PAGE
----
Floating offshore wind can be one of Norway’s most important job creators in 2050, a new report from Menon Economics has shown.
According to the report’s findings, as shared by Norwegian Offshore Wind, the industry around floating offshore wind could create over 52,000 jobs in 2050. This corresponds to about 25 percent of the total employment in the oil industry back in 2019.
“The expertise we have in floating offshore technology due to oil and gas has given the Norwegian supply industry a heads start. We are already well equipped and in the process of a competence transfer. It is great to see that this report shows such a large potential in employment,” says the leader of Norwegian Offshore Wind, Arvid Nesse.
Per Norwegian Offshore Wind, Menon has looked at floating offshore wind in isolation, because Norway has special advantages here, compared to bottom-fixed offshore wind.
The survey shows, as reported by Norwegian Offshore Wind, that Norwegian players can take a market share of between 5 and 14 percent of the global floating market. According to the report, to achieve the upper range, Norway must quickly build up a solid local industry.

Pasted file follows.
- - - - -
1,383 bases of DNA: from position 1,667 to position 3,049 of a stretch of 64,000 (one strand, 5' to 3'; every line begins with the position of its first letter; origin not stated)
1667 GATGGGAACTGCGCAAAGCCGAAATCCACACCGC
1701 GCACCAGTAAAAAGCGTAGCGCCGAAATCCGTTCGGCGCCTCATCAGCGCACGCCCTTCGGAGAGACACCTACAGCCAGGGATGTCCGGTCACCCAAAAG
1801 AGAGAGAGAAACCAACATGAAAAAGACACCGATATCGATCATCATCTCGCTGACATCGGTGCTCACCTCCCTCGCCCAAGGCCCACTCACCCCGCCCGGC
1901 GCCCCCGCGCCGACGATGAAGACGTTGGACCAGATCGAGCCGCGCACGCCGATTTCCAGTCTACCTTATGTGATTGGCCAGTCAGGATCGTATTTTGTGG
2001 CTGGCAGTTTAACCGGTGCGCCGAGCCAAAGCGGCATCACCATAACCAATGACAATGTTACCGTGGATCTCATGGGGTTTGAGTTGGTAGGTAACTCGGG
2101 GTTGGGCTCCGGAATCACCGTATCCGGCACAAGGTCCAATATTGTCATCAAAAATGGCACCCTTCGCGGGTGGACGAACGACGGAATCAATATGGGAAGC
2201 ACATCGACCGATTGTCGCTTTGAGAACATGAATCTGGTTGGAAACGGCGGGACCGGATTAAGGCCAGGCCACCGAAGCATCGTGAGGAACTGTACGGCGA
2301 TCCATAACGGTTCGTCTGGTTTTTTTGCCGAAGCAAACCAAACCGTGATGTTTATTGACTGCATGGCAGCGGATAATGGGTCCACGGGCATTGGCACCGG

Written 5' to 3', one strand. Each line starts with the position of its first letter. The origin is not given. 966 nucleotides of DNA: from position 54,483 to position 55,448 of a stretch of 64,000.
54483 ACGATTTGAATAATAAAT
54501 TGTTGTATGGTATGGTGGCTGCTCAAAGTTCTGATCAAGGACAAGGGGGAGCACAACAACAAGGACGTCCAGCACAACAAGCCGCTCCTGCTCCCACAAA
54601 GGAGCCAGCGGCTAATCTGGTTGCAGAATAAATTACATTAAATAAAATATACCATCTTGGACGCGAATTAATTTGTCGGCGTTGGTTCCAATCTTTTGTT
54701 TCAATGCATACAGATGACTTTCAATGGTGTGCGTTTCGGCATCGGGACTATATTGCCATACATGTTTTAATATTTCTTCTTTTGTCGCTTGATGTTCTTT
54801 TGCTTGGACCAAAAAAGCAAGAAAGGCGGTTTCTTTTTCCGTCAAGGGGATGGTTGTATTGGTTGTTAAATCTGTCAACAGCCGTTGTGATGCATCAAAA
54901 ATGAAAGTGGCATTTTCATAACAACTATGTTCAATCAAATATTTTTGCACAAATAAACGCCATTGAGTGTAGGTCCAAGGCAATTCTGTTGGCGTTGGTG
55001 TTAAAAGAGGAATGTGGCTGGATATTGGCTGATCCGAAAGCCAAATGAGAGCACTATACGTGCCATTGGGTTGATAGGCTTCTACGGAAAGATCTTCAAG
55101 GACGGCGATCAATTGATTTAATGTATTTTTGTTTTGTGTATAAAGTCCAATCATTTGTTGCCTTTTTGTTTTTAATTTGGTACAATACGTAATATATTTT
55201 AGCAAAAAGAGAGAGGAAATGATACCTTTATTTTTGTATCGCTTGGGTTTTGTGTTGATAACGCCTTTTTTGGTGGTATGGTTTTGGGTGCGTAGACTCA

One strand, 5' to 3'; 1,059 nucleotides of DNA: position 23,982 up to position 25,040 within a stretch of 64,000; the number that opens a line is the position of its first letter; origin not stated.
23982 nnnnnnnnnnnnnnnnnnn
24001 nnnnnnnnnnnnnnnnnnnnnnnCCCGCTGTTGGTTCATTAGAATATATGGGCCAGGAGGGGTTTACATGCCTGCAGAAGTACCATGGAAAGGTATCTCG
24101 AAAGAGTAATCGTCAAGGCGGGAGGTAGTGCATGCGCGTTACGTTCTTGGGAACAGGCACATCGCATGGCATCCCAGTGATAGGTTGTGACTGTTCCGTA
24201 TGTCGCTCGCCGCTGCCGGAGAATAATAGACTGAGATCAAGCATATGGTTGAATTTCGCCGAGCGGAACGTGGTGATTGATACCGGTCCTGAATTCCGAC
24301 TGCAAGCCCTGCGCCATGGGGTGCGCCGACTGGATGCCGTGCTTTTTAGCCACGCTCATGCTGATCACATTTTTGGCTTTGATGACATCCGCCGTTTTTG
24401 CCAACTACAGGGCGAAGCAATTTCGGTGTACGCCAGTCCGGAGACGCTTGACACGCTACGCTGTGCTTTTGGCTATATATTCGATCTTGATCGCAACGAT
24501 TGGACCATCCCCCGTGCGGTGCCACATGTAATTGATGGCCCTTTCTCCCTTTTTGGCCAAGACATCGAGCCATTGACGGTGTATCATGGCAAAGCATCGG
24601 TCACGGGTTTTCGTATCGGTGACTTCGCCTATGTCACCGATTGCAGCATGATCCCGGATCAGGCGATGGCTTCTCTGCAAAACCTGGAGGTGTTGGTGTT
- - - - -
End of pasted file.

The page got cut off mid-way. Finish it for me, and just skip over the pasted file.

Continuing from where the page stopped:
“I think we can do that. The government has set a clear ambition for the offshore wind investment in Norway, and the supplier industry is ready to start,” says Nesse.
He adds: “Legal and financial clarifications are still lacking. The industry is united in contributing knowledge, research, and expertise to decision-makers here.”
“The pace of allocation of areas on the planned floating offshore wind farm Utsira Nord must therefore increase, to ensure a domestic market where Norwegian companies can provide services. The report shows that several countries around us have now come further with their floating projects and have clearer goals of building offshore wind farms quite soon,” Norwegian Offshore Wind said:
According to Norwegian Offshore Wind, Menon has calculated that Norwegian players can turn over up to NOK 96 billion ($10,2 billion) in 2050, just from floating offshore wind.